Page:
Unconscious bias in the workplace: Identifying and overcoming hidden prejudices

Unconscious bias in the workplace: Identifying and overcoming hidden prejudices

Understanding unconscious bias is an essential step toward creating a more inclusive and fair work environment. Of course, it's not always easy to tackle on a wide scale — that's what makes it "unconscious."

So, to help, I'm going to lay out what unconscious bias is and how you can identify personal biases. Then, I'll run through some strategies for mitigating it in your workplace. Let's get started.

Understanding unconscious bias

First, let's define unconscious bias. In a work setting, it refers to the attitudes or stereotypes that impact our understanding, actions and decisions unconsciously.

The following factors can contribute to unconscious bias:

  • Age
  • Ethnicity
  • Gender
  • Race
  • Religion
  • Sexual orientation

Let's say you were in the process of hiring a new member for your team. When reviewing and interviewing candidates, if you gravitate toward individuals who share your background or work history, that would be an example of unconscious bias. Or perhaps you have a problem you're trying to resolve. When looking for a colleague to help, you may go to those who look, act or seem to think like you. Again, that's unconscious bias in action.

With unconscious bias potentially impacting hiring, work culture, performance evaluations and more, you begin to see how these simple actions can make a company's workforce feel less diverse.

Identifying Personal Biases

Now that you know what unconscious bias is and how to identify it, do some self-reflection. After all, you can't combat unconscious bias if you can't acknowledge its presence within yourself.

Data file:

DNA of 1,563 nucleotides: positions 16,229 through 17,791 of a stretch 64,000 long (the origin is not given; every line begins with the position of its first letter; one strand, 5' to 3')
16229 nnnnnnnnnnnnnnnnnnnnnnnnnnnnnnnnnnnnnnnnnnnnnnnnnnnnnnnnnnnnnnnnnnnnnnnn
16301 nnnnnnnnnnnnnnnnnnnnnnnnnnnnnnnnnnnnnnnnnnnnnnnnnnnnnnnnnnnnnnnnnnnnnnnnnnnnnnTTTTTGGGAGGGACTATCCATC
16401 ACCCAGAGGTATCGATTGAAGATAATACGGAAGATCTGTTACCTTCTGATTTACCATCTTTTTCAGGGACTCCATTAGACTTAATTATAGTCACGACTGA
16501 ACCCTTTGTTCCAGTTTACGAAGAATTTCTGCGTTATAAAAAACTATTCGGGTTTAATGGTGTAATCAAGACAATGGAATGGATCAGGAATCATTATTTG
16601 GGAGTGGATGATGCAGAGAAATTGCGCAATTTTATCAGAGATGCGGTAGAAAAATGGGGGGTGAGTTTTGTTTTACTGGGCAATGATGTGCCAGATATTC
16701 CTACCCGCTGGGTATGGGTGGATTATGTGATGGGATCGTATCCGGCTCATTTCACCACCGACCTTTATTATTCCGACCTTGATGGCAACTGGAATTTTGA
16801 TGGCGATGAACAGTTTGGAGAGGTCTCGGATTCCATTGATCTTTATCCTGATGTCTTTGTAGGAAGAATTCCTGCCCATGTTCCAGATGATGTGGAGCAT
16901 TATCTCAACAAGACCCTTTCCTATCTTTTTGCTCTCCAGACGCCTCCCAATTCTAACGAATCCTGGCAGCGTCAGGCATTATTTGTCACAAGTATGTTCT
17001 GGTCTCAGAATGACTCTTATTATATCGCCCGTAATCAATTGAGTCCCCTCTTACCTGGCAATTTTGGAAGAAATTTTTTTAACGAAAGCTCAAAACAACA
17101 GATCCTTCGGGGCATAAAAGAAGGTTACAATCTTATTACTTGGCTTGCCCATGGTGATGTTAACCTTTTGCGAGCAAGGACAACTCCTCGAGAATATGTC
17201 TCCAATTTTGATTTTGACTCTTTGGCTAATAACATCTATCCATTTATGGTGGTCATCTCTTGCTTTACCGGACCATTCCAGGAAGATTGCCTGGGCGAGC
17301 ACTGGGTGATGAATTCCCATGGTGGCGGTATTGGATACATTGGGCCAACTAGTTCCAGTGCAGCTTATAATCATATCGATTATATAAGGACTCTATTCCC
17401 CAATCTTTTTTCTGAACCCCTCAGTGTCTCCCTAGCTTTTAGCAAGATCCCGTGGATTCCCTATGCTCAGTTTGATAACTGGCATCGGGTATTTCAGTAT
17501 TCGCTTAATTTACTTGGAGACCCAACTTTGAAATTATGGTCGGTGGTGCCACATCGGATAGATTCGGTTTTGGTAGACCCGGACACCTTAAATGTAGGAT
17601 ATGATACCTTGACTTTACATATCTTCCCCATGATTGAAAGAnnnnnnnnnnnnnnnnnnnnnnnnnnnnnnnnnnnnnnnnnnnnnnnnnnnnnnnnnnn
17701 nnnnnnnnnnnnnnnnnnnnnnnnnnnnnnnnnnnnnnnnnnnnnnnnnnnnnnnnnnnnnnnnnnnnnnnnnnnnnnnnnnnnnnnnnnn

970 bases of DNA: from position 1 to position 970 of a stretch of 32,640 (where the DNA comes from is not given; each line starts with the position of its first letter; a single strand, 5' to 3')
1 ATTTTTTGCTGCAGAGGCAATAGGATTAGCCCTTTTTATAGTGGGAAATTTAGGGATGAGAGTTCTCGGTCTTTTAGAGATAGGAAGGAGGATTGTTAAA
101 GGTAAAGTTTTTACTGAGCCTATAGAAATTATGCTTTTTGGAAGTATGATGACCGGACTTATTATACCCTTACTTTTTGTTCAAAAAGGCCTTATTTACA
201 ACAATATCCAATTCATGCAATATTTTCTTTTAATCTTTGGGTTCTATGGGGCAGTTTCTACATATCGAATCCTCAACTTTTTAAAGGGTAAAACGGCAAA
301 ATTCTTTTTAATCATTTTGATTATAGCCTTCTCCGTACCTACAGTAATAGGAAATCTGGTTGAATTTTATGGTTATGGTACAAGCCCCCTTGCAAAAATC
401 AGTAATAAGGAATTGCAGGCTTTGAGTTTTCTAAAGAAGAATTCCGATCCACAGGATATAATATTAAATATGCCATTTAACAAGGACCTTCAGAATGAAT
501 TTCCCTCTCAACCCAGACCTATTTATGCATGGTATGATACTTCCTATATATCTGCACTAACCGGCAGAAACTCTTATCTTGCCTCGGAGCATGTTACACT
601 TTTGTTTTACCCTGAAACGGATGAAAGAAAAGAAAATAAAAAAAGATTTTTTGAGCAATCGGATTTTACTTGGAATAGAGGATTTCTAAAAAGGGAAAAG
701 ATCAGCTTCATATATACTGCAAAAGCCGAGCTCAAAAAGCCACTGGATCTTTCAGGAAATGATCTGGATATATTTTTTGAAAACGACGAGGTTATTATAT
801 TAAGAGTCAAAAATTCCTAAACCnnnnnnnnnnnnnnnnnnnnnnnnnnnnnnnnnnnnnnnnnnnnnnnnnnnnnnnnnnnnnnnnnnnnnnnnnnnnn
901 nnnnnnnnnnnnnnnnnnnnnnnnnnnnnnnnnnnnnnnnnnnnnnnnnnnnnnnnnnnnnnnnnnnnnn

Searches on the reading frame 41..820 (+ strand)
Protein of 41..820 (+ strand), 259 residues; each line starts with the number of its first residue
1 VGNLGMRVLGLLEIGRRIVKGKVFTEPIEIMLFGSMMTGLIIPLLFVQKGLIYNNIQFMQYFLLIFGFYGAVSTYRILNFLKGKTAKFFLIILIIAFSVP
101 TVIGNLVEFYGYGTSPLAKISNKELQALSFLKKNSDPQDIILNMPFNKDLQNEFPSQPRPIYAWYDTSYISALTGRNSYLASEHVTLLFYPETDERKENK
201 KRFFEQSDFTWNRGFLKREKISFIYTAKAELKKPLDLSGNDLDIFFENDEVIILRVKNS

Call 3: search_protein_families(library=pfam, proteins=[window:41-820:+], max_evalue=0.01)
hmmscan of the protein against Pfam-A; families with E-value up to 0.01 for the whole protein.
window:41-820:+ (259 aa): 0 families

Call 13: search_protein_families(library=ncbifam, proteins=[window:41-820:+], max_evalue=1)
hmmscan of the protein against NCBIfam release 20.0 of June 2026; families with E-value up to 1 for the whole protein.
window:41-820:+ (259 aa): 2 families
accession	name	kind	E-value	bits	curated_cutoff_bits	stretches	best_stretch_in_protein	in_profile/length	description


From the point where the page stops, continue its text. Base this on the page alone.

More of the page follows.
This can be challenging. Different approaches — such as reflecting on past work decisions or writing your thoughts in a journal — will work for different people. There are tools readily available to help you on your quest to uncover your hidden biases, though. Harvard University, for example, has the Harvard Implicit Association Test. No matter what path you take, be willing to accept that you won't always love what you might uncover about yourself. Remain open-minded and focus on the opportunity for personal growth.

Strategies for mitigation

When you're more self-aware, you can implement practical strategies to mitigate the impact of unconscious biases. As a leader, you have a tremendous ability to lead by example and influence how others address their own unconscious biases.

Demonstrate a commitment to diversity and actively seek out opportunities to challenge biases within your teams. By fostering a culture of openness and inclusivity, you can empower employees to confront bias and work together toward creating a more equitable environment. Beyond that, tangible actions, such as adopting structured decision-making processes that minimise opportunities for bias can be immediate fixes. Blind resume reviews or diverse interview panels could eliminate flawed hiring practices, for example.

While awareness and mitigation strategies are crucial, addressing unconscious bias in the workplace is not without its challenges. Overcoming deeply ingrained stereotypes and biases requires ongoing effort and commitment from both individuals and organisations. Furthermore, the complexity of human behavior means that biases may still influence decisions despite conscious efforts to mitigate them. Just remember, it's a process. What's important is taking the necessary steps to address it.

Take further action with ICML

Unconscious bias poses a significant challenge in today's diverse workplaces, but it's not insurmountable. By fostering self-awareness, implementing mitigation strategies and promoting a culture of inclusion, you can create a work environment where every individual feels valued and respected, regardless of their background or identity.

ICML is also ready to help you in these efforts. For comprehensive training on diversity and inclusion, check out our Unconscious Bias course.

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